Gaston Méliès? William F. Haddock? (US 1911)

Gaston Méliès moved his company from Texas to California in April 1911, where he continued to primarily make Westerns, including, as with When the Tables Turned, some in a comic vein (an invaluable photograph of the troupe celebrating July 4th in Santa Paula appears in Moving Picture World, 29 July 1911, with all people identified). The plot uses a mistaken identity theme: actress Ethel Kirby (Edith Storey) tires of New York and takes a train to Texas. Also on the train is Florence Halley, heading to her aunt, Mrs. Burton (Eleanor Blanchard). In a letter Florence had disparaged the cowboys of the locality as awfully tame, so her aunt plays her a trick, telling the cowboys to kidnap her niece when she’s at the station. The men mistake Ethel for Florence and terrify the actress until she realizes their game and turns the tables on them, pretending to be stark raving mad. Critics were delighted, with the New York Dramatic Mirror (21 June 1911) writing, “this is one of the most mirth-provoking farces that this reviewer has witnessed for some time.”
As archivists we’re constantly discussing the thrill felt every time a “lost” film is discovered. On finding an unidentified Gaston Méliès reel, I immediately contacted scholar Dr. Robert Kiss with some frame grabs, and he informed me the film was When the Tables Turned, which also existed at the Library of Congress. Next I reached out to my colleagues at Culpeper to see if they could scan their material and get it over to me in time to examine and potentially add it to what USC had, hoping we could arrive at a near-complete version of the 1-reeler, since USC had around 700 feet.
When the file arrived I examined the material scene by scene, and soon was exposed to what can only be described as an under-reported emotion archivists experience from time to time. That emotion comes from the cruel irony one feels on learning that two archives have essentially the exact same incomplete footage from an otherwise lost film. To be clear, there are only a handful of examples of Gaston Méliès’ original body of over 100 films that exist, so anything from a new film is remarkable. It is also frustrating to know that two archives have the same footage from When the Tables Turned, yet neither has a complete copy. The good news is that the USC copy has about 3 seconds of footage from the head not found in the LoC copy, and the LoC copy has about 3 seconds from the tail.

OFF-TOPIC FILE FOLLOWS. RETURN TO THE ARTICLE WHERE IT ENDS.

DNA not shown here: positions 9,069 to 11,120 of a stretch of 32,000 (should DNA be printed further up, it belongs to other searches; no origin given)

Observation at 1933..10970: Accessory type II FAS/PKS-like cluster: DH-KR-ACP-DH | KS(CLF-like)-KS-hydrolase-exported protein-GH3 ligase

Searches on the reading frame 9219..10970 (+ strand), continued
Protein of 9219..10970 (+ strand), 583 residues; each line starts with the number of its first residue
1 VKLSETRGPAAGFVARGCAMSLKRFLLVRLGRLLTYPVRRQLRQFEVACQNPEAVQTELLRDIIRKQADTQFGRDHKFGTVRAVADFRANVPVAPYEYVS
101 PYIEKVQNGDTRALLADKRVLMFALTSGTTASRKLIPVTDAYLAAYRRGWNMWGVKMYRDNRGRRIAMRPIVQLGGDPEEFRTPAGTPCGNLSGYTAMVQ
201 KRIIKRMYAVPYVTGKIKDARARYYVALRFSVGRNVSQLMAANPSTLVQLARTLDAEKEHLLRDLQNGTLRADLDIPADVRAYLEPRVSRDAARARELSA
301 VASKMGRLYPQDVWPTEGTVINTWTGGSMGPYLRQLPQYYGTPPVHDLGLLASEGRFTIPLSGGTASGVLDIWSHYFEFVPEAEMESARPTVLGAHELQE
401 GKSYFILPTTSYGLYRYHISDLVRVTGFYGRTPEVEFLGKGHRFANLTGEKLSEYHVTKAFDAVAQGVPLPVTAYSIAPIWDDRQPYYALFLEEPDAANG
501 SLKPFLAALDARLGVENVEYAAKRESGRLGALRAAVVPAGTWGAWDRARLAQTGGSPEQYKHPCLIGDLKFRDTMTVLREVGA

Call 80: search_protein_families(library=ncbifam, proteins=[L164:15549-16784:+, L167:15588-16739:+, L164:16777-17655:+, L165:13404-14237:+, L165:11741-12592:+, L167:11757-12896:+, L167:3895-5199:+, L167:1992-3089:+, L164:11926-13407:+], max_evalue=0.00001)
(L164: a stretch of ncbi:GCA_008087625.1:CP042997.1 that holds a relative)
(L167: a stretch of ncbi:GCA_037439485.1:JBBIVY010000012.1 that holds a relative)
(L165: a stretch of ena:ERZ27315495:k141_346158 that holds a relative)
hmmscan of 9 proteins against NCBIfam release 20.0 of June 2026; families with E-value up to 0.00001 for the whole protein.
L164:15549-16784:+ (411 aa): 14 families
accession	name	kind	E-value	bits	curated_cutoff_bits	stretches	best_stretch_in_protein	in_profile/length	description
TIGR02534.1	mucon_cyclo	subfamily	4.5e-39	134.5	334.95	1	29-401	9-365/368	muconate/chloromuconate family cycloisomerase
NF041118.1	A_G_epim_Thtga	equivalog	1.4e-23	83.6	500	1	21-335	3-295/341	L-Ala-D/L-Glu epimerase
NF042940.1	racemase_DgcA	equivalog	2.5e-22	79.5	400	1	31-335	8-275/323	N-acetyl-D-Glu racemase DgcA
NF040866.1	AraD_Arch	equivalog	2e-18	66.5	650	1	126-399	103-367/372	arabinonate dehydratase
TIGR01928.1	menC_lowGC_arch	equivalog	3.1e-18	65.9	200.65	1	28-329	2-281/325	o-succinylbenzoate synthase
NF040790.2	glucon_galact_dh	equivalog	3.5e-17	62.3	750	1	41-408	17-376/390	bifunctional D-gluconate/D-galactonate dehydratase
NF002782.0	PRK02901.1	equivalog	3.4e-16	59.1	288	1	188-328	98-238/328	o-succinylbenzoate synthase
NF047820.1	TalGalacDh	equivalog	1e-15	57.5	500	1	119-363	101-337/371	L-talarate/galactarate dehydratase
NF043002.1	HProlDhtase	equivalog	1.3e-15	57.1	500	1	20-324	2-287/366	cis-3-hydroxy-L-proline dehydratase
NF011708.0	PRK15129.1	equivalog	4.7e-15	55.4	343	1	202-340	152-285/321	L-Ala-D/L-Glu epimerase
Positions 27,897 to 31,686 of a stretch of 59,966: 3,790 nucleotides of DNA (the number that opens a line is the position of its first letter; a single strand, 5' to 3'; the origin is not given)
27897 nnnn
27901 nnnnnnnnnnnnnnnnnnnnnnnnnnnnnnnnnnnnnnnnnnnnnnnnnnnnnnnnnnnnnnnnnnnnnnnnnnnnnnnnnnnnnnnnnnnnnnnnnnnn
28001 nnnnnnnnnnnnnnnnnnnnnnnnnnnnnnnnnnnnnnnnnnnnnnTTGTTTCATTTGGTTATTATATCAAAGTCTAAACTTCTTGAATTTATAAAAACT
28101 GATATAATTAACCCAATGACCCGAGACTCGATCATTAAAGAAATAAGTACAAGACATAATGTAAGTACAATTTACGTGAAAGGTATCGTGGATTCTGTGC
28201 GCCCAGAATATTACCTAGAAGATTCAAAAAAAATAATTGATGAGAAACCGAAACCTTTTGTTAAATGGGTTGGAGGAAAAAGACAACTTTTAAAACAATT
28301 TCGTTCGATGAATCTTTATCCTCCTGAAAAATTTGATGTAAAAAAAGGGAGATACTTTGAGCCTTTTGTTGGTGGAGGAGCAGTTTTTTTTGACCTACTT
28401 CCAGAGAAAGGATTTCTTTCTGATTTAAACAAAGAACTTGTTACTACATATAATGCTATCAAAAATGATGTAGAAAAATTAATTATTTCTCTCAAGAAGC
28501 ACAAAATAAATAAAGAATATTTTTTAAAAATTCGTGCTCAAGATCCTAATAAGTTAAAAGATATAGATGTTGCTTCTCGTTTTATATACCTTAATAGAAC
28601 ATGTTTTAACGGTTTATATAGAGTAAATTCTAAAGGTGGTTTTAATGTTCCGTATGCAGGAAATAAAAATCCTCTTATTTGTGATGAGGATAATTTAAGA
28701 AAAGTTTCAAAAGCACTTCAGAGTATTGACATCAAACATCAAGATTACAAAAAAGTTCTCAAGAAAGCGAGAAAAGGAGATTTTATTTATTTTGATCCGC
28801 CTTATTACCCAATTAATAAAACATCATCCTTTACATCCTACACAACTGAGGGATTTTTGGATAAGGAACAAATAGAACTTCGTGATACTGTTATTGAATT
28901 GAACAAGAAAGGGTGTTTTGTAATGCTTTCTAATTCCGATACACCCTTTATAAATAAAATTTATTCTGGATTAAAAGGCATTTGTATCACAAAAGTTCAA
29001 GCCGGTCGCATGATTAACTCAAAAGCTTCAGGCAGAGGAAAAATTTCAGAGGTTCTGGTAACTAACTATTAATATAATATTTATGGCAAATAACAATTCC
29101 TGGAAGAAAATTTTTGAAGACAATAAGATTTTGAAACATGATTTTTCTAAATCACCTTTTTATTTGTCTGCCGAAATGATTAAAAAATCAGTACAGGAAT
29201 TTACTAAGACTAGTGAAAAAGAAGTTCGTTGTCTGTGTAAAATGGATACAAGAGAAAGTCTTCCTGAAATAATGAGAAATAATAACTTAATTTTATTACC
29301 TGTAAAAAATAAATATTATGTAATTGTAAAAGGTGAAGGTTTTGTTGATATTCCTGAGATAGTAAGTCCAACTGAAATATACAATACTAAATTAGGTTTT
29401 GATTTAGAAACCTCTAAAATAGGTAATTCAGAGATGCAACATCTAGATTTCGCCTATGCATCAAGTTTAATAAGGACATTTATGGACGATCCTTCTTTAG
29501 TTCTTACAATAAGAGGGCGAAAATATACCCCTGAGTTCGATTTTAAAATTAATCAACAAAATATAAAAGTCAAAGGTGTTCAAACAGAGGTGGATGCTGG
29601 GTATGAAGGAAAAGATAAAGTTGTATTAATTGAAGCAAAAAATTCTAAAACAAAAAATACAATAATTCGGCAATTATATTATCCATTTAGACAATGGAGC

While both prints were tinted and obviously rare, the LoC copy was in slightly better shape so most of what you will see from this title reflects the LoC print. The USC print was another one of the reels Christopher Bird acquired from Ian Maxted prior to donating them to the USC Hugh M. Hefner Moving Image Archive.

Dino Everett

regia/dir: Gaston Méliès? William F. Haddock?
photog: William Paley.
cast: Edith Storey (Ethel Kirby), Francis Ford (Cowboy), Ben Cooper (Cowboy), ? (Florence Halley), Eleanor Blanchard (Mrs. Burton, la zia di Florence/Florence’s aunt).
prod: Gaston Méliès, G. Méliès, Inc./Star Film Company.
uscita/rel: 15.06.1911.
copia/copy: DCP, 10’37”; did./titles: ENG.
fonte/source: Hugh M. Hefner Moving Image Archive, University of Southern California School of Cinematic Arts, Los Angeles.